The Mongol Invasions of Japan

By Hareth Al Bustani 

In the thirteenth century, aided by suicidal courage, remarkable skill, and unbelievable luck, the samurai dared to resist the Mongol steamroller – and lived to tell the tale.

In 1259, after the death of his brother, Möngke, the fearless Kublai Khan became ruler of the Mongols. In the ensuing years, he ramped up the subjugation of China, establishing a capital at Yanjing, modern Beijing. When the Korean kingdom of Goryeo fell, with his empire stretching all the way west, into Syria and Central Europe, the Khan looked east. Although the Korean navy was exhausted, at full strength it was a force to be reckoned with – and to the insatiable Kublai, the lure of the Japanese archipelago, just across the Tsushima Strait, was too great to resist. As was the Mongol way, before launching a full-on invasion, he would send the Japanese the standard proposal: submit or face annihilation.


Kublai dispatched his first envoy to Japan in 1266, via the king of Goryeo – but was infuriated to learn the obstinate Japanese flat-out denied them entry. The next year, the enraged Khan ordered the Korean king to personally ensure his letter reached the Japanese court. At the time, Japan was ruled by a military government called the bakufu, which ruled with the blessing of a symbolic emperor. Atop the hierarchy sat a military dictator, the shōgun, who was under the thumb of the powerful Hōjō clan, controlling the realm through their monopoly of the imperial regency. The Japanese ruling class were the samurai, a group of elite warriors who adhered to a strict code of honor so severe that the painful ritualistic suicide by belly-cutting, known as seppuku, was deemed preferable to dishonor.

When Kublai’s letter finally reached the court in 1268, it was not received well. Although, on the surface, it appealed for “friendly relations,” in the shadows loomed a threatening subtext. While Kublai is referred to as the “Emperor of the Great Mongols,” the Japanese emperor is merely addressed as “the king of a little country,” implying a hierarchy of sovereignty. Moreover, the letter bragged of the Mongol conquest of Korea and questioned why the nearby Japan had not also come to offer tribute. “This must be because you are not fully informed,” it added, before finishing, “Let us enter into friendly relations with each other. Nobody would wish to resort to arms.”


Ready for War

Unwilling to entertain such boasts, the Japanese simply refused to respond. Even at the height of Chinese power, Japan had never been anyone’s vassal – and it had no intention of dishonoring its ancestors now. When his messengers returned home empty-handed, an impatient Kublai told the Korean king to mobilize 10,000 men and build him 1,000 ships for a Japanese conquest. Another envoy of 70 Koreans and Mongols returned to Japan the next year, demanding an answer – but once again, they were denied. Like the Mongols, the Japanese were already preparing for war. As the military hierarchy began reinforcing the archipelago’s coastal defenses, the imperial court prayed for safety.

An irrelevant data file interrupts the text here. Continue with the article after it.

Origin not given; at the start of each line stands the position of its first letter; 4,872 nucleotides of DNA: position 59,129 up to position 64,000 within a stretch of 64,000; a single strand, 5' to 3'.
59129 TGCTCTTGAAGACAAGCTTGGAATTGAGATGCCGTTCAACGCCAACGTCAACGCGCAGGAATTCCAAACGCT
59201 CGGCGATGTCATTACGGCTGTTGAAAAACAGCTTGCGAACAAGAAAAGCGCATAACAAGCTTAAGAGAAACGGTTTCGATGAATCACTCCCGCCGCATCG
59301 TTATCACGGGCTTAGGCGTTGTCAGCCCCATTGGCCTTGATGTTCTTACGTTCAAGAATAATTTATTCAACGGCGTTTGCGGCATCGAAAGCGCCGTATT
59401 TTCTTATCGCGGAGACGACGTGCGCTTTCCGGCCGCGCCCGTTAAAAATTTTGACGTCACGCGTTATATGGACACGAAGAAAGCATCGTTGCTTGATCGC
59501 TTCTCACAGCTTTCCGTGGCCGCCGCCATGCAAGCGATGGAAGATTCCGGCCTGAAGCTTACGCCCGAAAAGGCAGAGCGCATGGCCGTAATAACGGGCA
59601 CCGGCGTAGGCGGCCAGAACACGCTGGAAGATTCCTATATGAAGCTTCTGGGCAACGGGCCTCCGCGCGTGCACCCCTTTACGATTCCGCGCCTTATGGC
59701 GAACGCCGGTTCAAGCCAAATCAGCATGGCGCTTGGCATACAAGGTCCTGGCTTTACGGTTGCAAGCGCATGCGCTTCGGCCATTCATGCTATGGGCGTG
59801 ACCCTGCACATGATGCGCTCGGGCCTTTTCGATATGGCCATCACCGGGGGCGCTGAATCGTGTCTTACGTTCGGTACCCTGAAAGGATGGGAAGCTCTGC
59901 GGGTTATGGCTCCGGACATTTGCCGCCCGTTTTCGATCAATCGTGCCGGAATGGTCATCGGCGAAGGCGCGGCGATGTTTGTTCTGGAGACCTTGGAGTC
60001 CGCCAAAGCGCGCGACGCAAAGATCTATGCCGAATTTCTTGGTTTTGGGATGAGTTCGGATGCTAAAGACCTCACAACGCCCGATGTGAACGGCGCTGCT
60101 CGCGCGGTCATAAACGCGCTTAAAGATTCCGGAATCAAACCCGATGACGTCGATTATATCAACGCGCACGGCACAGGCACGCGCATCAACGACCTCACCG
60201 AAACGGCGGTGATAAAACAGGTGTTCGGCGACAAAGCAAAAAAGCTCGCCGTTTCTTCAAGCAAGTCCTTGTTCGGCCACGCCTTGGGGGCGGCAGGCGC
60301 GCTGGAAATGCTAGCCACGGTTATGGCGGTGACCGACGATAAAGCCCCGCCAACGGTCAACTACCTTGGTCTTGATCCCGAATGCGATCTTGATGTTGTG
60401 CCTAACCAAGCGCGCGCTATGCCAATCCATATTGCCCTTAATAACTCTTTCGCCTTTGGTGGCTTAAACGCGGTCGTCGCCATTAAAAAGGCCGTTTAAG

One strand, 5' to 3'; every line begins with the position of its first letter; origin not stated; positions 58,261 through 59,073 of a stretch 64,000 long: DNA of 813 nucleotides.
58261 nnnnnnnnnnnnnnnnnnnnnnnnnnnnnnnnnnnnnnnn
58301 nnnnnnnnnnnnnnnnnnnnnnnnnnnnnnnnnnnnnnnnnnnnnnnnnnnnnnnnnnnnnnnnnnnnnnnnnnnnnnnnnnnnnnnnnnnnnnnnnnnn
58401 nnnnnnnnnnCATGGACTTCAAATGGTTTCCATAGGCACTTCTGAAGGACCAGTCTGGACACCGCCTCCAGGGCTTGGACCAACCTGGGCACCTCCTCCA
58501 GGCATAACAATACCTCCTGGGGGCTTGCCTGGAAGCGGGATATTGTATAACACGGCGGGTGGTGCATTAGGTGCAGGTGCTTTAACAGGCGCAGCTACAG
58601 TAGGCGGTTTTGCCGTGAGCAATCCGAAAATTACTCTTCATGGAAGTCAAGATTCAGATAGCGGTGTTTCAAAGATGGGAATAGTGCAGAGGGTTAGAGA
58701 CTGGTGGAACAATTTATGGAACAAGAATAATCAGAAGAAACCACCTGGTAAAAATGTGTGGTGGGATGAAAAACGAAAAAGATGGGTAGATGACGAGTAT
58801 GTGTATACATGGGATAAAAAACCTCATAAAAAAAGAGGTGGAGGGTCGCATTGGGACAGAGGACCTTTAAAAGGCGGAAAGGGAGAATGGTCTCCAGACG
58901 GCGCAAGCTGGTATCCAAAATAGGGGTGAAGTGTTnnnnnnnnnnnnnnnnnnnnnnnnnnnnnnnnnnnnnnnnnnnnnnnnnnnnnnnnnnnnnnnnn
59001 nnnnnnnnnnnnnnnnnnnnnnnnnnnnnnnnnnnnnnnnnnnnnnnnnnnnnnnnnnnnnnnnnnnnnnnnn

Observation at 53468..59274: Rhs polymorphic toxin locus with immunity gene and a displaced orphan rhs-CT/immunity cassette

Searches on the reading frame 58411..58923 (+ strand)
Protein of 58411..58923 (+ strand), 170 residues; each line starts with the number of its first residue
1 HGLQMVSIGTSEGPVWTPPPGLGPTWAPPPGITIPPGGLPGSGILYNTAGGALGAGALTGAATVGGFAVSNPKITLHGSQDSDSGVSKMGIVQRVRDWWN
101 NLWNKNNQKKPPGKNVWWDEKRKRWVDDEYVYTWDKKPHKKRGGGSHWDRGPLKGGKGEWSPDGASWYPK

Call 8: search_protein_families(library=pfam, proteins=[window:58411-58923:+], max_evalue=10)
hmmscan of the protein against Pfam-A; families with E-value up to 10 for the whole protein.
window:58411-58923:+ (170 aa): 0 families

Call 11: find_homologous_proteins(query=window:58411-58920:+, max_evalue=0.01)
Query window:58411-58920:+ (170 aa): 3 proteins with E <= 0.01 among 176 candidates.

When the bakufu received a letter from Korean rebels requesting support in 1271 – the same year Kublai formally established the Yuan dynasty in China – it issued an edict mobilizing warriors in the southernmost island of Kyushu: “We have received news that an invasion is imminent. All vassals who hold land in Kyushu must return to Kyushu immediately, in order to fortify the land and pacify local outlaws.”

With China’s Southern Song on the brink of defeat, the Mongol fleet set sail for Japan in November 1274, carrying 23,000 Mongol, Korean, and Chinese soldiers and 7,000 sailors. When they arrived at the island of Tsushima, to their amazement, the local samurai lord mounted a suicidal defense with just 80 cavalrymen. Incredibly, the masterful samurai archers were able to kill scores of soldiers before being overwhelmed. Eager to break this resolve, the Mongols resorted once again to their infamous terror tactics – razing down the island’s buildings and massacring its residents. After rampaging across the nearby island of Iki, the Mongol armada pressed on, hitting the Japanese mainland at Hakata Bay on 18 November.

As they watched from the shore, the samurai were horrified to see that the Mongols had taken scores of women captive, punched holes in their hands, threaded rope between them, and strung them across the bows of their ships as macabre human shields. When the two sides finally clashed the next morning, it was a rude awakening. Japanese warfare was an incredibly ritualistic, formal matter. Battles typically began with warriors screaming their names and ranks before finding a worthy enemy to fight in single combat, or with an archery duel. However, when the Japanese defenders fired a symbolic whistling arrow over the heads of the Mongols to draw the attention of the kami, or spirits, the Mongols simply burst out laughing. In response, they fired off volleys of poisoned arrows and hurled exploding bombs, blinding and maiming the samurai, to the rhythm of their war drums and gongs.